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What Motorola needs to do in 2018

by Justin Herrick | January 6, 2018January 6, 2018 1:00 pm PST

Last year went by quietly for Motorola. Nothing really stood out for the company despite a slew of new phones in all different segments debuting. It seemed like the strategy was to flood the market with as much hardware as possible, but that’s what dragged Motorola down years ago. And Lenovo didn’t seem to care much about building the brand around the world. Instead, Motorola just pumped out phone after phone without any heavy advertising. Overall it felt like Motorola just went through 2017 focusing on quantity, not quality.

Every company will have goals for 2018, and these are the ones we recommend Motorola goes all-in on.

Get cozy with Alexa

Digital assistants are still growing fast, and Motorola should capitalize on Alexa’s momentum. Motorola already worked with Amazon to introduce an Alexa-powered Moto Mod for the Moto Z series. Now the company should be bringing integration to all of its devices.

An entire Moto Mod felt a bit extra. There was really no reason to get the Moto Smart Speaker with Amazon Alexa unless money doesn’t mean anything to you or you’re an Alexa super-fan. If you need Alexa anywhere, just get a portable speaker for less or use the dedicated app. But there’s still a desire for digital assistants on our phones. Just look at Google Assistant and Apple’s Siri. Alexa, too, deserves to sit alongside them at the front of the pack on mobile devices, and Motorola can greatly help that happen.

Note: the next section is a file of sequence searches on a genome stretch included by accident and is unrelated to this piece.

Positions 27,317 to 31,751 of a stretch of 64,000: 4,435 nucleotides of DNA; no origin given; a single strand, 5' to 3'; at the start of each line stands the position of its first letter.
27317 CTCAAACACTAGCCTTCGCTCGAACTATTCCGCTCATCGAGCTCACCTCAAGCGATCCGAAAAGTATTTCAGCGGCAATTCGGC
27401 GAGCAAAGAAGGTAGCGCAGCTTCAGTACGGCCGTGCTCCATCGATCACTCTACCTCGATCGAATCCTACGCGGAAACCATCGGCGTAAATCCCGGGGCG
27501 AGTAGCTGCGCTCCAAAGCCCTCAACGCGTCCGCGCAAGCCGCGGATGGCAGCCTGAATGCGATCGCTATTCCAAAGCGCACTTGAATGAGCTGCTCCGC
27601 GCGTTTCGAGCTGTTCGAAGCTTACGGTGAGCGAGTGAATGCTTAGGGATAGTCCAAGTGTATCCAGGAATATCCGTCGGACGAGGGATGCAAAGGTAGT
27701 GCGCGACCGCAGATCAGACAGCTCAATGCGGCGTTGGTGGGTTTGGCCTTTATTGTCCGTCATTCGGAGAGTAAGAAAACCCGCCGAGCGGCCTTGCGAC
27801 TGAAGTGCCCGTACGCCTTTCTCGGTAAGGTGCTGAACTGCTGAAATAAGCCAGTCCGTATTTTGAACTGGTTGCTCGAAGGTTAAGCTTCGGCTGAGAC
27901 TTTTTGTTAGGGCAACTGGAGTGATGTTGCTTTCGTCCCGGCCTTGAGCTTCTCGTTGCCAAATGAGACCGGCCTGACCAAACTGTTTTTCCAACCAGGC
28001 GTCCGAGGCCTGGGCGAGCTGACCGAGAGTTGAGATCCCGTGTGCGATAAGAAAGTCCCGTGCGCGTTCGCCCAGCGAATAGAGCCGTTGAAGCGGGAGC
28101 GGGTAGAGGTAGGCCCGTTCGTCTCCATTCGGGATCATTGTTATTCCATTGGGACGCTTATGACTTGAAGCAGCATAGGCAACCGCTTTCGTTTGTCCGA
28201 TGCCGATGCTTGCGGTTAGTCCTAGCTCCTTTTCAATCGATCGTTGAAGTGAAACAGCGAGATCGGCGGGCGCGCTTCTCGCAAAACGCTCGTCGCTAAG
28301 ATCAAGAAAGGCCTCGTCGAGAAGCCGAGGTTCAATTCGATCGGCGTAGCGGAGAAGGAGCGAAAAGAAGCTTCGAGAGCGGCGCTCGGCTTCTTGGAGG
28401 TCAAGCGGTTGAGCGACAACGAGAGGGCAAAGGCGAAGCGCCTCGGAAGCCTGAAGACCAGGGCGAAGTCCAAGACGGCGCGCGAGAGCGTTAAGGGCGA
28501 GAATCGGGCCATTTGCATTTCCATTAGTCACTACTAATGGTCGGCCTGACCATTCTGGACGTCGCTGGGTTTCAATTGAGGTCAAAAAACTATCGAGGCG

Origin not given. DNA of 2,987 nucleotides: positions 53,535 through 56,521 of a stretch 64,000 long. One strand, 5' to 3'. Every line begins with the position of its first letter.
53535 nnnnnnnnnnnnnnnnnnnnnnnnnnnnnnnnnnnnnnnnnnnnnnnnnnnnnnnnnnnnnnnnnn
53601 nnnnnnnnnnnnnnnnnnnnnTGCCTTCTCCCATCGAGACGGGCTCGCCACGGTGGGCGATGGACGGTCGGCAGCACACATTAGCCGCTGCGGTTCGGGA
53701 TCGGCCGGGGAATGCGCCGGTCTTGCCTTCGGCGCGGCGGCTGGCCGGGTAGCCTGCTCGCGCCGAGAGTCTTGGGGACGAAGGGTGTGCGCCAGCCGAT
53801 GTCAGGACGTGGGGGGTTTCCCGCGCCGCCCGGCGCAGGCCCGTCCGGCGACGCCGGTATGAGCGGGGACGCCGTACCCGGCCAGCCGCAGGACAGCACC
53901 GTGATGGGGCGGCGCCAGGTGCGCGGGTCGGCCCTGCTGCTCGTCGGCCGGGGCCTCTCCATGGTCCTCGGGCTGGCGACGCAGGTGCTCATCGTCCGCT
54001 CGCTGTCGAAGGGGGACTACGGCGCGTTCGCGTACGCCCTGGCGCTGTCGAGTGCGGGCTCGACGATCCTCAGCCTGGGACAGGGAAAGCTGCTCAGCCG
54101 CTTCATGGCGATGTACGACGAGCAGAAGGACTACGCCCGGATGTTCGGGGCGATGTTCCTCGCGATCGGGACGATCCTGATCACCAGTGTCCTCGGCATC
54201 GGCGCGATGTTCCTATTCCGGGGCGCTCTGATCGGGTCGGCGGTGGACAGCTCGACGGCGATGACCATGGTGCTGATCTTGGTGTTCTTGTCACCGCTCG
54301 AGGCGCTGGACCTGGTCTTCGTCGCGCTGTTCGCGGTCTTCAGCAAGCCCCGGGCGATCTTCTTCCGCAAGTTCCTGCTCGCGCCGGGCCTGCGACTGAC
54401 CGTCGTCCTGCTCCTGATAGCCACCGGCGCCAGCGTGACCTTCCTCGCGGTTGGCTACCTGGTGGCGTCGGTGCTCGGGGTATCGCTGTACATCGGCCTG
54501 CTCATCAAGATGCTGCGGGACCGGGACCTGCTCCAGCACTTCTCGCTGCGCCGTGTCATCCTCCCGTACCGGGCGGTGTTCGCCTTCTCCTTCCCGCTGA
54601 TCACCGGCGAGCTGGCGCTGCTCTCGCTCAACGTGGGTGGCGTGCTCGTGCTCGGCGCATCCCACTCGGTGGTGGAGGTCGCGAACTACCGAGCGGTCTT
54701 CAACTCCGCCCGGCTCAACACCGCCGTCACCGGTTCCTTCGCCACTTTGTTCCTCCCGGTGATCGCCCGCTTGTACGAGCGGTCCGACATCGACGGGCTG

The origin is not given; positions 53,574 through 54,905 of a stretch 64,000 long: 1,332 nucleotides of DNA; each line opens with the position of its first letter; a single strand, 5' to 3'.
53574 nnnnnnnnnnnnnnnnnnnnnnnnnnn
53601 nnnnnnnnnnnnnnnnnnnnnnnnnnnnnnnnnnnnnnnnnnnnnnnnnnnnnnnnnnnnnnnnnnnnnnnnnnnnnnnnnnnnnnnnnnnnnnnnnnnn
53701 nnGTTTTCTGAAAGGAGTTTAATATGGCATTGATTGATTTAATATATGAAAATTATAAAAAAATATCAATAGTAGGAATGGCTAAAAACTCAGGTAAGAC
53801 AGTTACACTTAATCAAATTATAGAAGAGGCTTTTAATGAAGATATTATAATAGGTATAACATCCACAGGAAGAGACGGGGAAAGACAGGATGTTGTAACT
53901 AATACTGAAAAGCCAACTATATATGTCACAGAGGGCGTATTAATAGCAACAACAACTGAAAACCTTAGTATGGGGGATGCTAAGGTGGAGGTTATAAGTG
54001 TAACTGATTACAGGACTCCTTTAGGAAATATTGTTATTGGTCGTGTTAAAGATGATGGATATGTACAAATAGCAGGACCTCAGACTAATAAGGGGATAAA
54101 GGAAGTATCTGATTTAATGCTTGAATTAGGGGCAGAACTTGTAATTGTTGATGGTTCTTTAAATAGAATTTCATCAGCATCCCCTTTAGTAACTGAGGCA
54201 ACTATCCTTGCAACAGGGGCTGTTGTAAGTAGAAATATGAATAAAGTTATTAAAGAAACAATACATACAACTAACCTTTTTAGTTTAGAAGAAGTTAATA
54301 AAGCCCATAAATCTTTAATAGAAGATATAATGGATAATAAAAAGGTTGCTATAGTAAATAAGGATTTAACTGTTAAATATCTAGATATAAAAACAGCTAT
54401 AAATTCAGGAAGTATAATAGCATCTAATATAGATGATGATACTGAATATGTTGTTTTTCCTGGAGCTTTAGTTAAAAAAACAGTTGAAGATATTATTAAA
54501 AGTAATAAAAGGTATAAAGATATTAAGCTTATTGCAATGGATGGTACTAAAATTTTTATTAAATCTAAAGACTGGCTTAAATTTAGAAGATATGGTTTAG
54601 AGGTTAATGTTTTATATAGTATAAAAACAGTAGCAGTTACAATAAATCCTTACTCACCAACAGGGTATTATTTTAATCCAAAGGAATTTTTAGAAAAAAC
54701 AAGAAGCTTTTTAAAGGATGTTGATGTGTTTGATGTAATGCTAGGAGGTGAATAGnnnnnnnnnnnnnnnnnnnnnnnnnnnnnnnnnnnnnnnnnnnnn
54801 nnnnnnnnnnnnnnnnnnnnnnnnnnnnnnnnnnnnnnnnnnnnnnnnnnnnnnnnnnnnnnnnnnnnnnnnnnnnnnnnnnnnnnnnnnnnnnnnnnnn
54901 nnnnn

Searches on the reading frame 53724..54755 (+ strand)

People love using Alexa, but they’re not completely aware of what it can do on their phones. Most of them think the Alexa app is merely for setting up an Echo, Echo Dot, or any other compatible device. So this is a prime opportunity for Motorola to elevate the digital assistant.

At first, Google Assistant was an exclusive for the Pixel and Google Home. Then the digital assistant expanded to all Android devices running Marshmallow (6.0) or later. But it’s not the only digital assistant available through the Play Store. Microsoft’s Cortana and Amazon’s Alexa also have a presence on Android, the latter of which being the most appealing due to its reach on other platforms. More than 10 million installs have been logged for the Alexa app. That tells you Amazon’s digital assistant isn’t just popular among those with an iPhone. There’s plenty of interest among people with Android devices as well.

Motorola could easily pivot the go-to digital assistant on its phones from Google Assistant to Alexa. While anyone can put the Alexa app on their phone or tablet, the advantage for Motorola would be having it pre-installed. And, frankly, Alexa’s presence is what a ton of consumers are looking for when they buy new stuff these days.

It’s not even hard to do. Amazon wouldn’t mind having Alexa pre-installed on every Moto-branded device. Huawei and HTC have already done so for themselves. The online retailer would probably go as far as promoting Motorola’s products in return.